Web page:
Sex case suspect out of jail

January 13, 1994|By Jay Apperson | Jay Apperson,Staff Writer

Former teacher John Joseph Merzbacher Jr. was released from jail last night after a day in which court and corrections officials sorted through the confusion over the terms for his release on bail while he awaits trial on criminal charges of molesting 10 students at a Roman Catholic middle school.

Mr. Merzbacher ignored reporters' questions as he left the Baltimore City Detention Center at 7:25 p.m. He was whisked away in a van.

He arrived about 10:50 p.m. at his home in the 700 block of Rockaway Beach Ave. in eastern Baltimore County, where he is to remain under house arrest while awaiting trial. "Talk to my attorney tomorrow. Then I'll have something to say," he told reporters there.

Earlier in the day, while Mr. Merzbacher was in court for his second bail review hearing in as many days, two more multimillion-dollar suits were being filed by former students who say he sexually assaulted them during the 1970s while he was a teacher at South Baltimore's Community Middle School, formerly Our Lady of Good Counsel School. Mr. Merzbacher and the Baltimore archdiocese have been named as defendants in seven such lawsuits.

The latest suits against Mr. Merzbacher and the archdiocese were filed under pseudonyms by a man and a woman. Four of the seven suits have used pseudonyms.

When news surfaced Tuesday that Mr. Merzbacher's release on bail was imminent, one of his accusers said she was shocked.

"I am absolutely stunned," said a 32-year-old former student who has said that Mr. Merzbacher repeatedly raped her at gunpoint at the middle school. "We're talking about some one who had so much power over us for so long that we weren't willing to come forward for 20 years.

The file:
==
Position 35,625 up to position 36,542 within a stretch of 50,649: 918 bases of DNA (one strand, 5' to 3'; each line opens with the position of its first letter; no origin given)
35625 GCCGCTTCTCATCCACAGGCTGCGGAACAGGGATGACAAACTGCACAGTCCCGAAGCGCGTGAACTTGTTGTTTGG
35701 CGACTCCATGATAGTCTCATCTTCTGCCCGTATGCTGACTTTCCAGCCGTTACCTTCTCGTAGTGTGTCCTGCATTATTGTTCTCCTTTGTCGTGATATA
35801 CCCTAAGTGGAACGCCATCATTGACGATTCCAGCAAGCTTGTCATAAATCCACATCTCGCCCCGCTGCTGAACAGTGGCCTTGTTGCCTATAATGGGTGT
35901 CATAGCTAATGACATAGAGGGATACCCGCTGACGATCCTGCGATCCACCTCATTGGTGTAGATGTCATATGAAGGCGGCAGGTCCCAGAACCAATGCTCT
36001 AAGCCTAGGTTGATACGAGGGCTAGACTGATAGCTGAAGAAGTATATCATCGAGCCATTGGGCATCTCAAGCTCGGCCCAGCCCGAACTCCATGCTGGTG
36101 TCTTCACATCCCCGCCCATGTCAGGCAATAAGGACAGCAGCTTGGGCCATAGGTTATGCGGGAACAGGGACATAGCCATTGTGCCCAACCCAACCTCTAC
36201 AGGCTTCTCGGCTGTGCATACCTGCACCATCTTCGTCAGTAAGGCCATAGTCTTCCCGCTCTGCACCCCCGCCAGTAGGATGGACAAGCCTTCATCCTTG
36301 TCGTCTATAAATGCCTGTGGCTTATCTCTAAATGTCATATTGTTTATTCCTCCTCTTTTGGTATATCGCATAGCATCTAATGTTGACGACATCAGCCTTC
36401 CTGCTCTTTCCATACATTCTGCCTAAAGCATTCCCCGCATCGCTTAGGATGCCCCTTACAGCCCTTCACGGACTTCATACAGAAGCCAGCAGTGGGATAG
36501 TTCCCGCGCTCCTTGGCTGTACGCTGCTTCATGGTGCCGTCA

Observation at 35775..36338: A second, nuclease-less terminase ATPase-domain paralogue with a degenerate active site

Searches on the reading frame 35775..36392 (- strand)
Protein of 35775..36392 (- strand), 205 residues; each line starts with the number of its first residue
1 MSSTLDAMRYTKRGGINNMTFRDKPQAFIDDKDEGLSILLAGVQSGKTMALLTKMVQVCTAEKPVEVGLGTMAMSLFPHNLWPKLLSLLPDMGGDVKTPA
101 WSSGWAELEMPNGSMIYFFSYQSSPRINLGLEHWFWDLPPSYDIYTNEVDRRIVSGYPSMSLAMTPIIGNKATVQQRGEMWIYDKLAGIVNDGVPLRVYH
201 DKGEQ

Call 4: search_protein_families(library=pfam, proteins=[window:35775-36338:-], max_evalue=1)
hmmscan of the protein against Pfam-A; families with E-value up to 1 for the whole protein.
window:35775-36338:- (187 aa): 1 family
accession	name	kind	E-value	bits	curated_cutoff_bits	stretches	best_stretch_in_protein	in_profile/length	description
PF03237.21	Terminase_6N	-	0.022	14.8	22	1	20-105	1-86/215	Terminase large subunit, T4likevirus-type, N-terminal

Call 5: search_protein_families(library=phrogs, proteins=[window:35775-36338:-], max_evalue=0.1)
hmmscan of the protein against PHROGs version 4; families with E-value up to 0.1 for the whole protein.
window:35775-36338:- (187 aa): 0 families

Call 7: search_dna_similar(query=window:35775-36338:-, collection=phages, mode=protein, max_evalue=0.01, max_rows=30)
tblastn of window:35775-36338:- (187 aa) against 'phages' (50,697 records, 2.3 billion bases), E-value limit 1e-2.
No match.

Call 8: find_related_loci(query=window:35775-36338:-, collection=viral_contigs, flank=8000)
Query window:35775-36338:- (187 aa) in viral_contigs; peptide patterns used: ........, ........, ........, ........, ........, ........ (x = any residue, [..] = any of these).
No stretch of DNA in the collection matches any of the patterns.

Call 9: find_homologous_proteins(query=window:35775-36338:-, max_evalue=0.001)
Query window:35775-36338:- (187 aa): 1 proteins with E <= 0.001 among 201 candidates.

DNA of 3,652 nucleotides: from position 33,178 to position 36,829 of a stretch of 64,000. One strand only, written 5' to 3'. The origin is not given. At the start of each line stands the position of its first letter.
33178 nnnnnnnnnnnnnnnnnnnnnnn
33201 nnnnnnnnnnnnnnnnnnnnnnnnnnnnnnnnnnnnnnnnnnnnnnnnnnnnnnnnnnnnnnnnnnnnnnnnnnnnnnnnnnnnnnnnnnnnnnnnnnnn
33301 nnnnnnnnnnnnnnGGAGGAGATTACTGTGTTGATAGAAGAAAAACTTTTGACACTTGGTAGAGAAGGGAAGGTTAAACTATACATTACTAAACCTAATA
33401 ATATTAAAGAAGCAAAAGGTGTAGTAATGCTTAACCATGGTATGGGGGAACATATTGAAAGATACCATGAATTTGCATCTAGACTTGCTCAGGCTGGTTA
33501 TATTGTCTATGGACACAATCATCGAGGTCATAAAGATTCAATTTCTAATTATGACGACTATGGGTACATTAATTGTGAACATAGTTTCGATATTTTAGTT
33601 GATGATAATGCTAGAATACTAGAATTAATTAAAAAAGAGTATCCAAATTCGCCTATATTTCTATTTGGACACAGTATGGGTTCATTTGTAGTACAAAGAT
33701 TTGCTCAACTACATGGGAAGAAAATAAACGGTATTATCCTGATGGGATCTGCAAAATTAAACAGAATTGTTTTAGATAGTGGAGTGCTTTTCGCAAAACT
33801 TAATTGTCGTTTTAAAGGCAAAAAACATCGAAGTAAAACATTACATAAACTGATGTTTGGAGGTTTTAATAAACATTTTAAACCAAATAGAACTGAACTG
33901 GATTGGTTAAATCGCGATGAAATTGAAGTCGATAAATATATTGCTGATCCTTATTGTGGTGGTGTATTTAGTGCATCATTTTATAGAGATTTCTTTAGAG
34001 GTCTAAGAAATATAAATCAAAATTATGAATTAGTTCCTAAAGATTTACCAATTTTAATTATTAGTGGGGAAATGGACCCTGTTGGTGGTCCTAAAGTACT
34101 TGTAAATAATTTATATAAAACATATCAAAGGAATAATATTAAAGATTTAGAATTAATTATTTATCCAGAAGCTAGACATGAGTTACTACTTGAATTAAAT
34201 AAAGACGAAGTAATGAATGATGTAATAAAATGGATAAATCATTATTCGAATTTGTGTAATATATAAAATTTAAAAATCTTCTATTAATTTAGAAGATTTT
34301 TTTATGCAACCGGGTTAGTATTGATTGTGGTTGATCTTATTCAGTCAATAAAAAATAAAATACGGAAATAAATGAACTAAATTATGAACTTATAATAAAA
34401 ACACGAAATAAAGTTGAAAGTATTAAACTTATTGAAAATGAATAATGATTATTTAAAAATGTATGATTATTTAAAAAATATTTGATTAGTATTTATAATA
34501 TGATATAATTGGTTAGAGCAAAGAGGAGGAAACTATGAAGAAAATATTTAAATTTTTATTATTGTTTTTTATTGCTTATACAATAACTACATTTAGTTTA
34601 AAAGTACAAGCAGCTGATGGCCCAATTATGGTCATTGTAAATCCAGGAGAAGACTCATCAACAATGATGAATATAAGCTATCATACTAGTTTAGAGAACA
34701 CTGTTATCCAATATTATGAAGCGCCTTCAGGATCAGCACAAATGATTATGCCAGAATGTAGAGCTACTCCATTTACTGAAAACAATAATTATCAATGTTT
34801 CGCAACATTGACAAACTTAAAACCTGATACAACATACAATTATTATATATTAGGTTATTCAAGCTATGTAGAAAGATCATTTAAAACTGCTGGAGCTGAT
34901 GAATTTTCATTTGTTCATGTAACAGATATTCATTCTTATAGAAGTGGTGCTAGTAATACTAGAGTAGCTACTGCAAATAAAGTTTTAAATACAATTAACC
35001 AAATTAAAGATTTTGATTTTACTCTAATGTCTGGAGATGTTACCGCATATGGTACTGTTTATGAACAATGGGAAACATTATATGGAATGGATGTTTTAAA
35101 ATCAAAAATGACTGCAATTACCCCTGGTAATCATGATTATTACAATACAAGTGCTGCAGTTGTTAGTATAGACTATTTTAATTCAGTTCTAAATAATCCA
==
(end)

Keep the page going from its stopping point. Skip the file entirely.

"Now that we have come forward, our names and addresses are all over court documents that are sitting on his lawyer's desk. This man who threatened to kill me can find me now."

Mr. Merzbacher had been expected to get out of jail Tuesday night, but officials at the Detention Center cited paperwork problems as the reason his release was delayed.

Late yesterday afternoon, Circuit Judge Ellen L. Hollander modified her release order to alleviate a technical problem.

Judge Hollander, who ruled Tuesday that Mr. Merzbacher could be released by posting a $50,000 bail bond and a stake in two of his family's houses as bond, changed her order to say that the two houses could be posted in lieu of an additional $250,000 in bail. Clerks in the Circuit Court bail department had said they could not accept a house owned by Mr. Merzbacher's daughter and son-in-law as collateral unless the judge established a bail amount to which they would be applied.

After yesterday's hearing, Mr. Merzbacher signed his name to pledge as bail bond his stake in a house that he and his wife own.

Earlier yesterday, his daughter and son-in-law had signed over their house as collateral and the family members had obtained a $50,000 corporate bail bond. Most corporate bail bonds can be obtained by paying 10 percent of the total to a bail bondsman.

Under the judge's order, Mr. Merzbacher would have to remain at his home, under the supervision of pretrial release officials, except to travel to meet with his attorney, to go to court, to work or to a doctor and to church on Sundays. She ordered him to have no contact with any of the accusers in the case. The order does not specify electronic monitoring of Mr. Merzbacher's home detention.

Mr. Merzbacher, 52, was arrested last Thursday after a Baltimore grand jury issued an 86-count indictment charging him with raping or sodomizing 10 students at the Locust Point Catholic school, where he taught from 1972 to 1979.

A District Court commissioner said Friday that she could not set bail for the most serious charge, first-degree rape, but she set bail at a total of $450,000 on the remaining charges.

Police and witnesses now say Mr. Merzbacher may have molested more than 40 students from 1962 to 1979. Mr. Merzbacher taught at three city public schools before taking a job at the Catholic school.

During a hearing Tuesday, Judge Hollander agreed that the charges amounted to a "most heinous offense" but that family ties, decades of residing in Maryland and steady employment weighed in Mr. Merzbacher's favor -- and against a Pretrial Release Services official who recommended $1 million bail and prosecutors who said he should be held without bail.

The judge also rejected in large part prosecutors' arguments that Mr. Merzbacher is a threat to public safety or a threat to flee. She noted that no evidence was presented to show he was a danger in the 15 years since the most recent alleged offense.

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